Fayette County


Pvt. George A. Zabriskie




Was With the 106th Infantry, Which Received Terrific Punishment in Battle in Germany

A message from the war department received Friday, Jan 19, stated that Pvt. George A. Zabriskie, 36, was missing in action on Dec. 17 in Germany. He was with the 106th division of the infantry. His wife lives in Fayette, and his parents, Mr. and Mrs. Roy Zabriskie, reside in Stanley.

George entered the army service in August, 1943, and received his basic training with the anti aircraft force at Camp Carson, Calif., where he was transferred to the infantry. His final training was at Camp Atterbury, Ind., where we was attached to the 106th division and sent overseas in November, 1944.

Mrs. Zabriskie received a letter from him written the 14th of December, and at that time he was in Belgium. Just a day later the 106th division was hit in full force nu the Germans at St. Vith.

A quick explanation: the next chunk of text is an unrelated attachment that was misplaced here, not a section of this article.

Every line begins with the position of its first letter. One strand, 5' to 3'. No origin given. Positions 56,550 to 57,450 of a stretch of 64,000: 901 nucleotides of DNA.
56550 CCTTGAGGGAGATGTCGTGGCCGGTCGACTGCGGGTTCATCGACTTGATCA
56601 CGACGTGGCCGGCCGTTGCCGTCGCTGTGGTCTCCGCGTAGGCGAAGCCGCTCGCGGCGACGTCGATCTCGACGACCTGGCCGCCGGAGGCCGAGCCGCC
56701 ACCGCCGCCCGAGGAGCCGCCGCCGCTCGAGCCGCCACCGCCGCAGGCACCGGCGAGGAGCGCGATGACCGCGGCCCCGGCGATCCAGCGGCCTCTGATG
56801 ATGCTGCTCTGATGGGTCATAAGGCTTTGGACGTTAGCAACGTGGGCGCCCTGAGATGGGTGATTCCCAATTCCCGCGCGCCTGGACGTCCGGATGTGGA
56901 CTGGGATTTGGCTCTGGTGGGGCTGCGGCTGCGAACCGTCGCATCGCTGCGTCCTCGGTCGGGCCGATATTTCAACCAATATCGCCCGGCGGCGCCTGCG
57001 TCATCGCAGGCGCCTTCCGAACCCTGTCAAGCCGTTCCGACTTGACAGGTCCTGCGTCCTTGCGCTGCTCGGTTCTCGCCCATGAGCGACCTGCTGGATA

Another message was received by the war department Monday, assuring the family that if at any time additional information is received, they would be notified at once.

Mr. and Mrs. Zabriskie have lived in Fayette for ten years. He was employed as an auto mechanic and since 1939 has owned and operated a garage until inducted into the service.

Source: Fayette County Leader, January 25, 1945

Note: According to his Find A Grave inscription reads POW. He is part of the 106th ID which was captured by the Germans in the first few days of the Battle of the Bulge.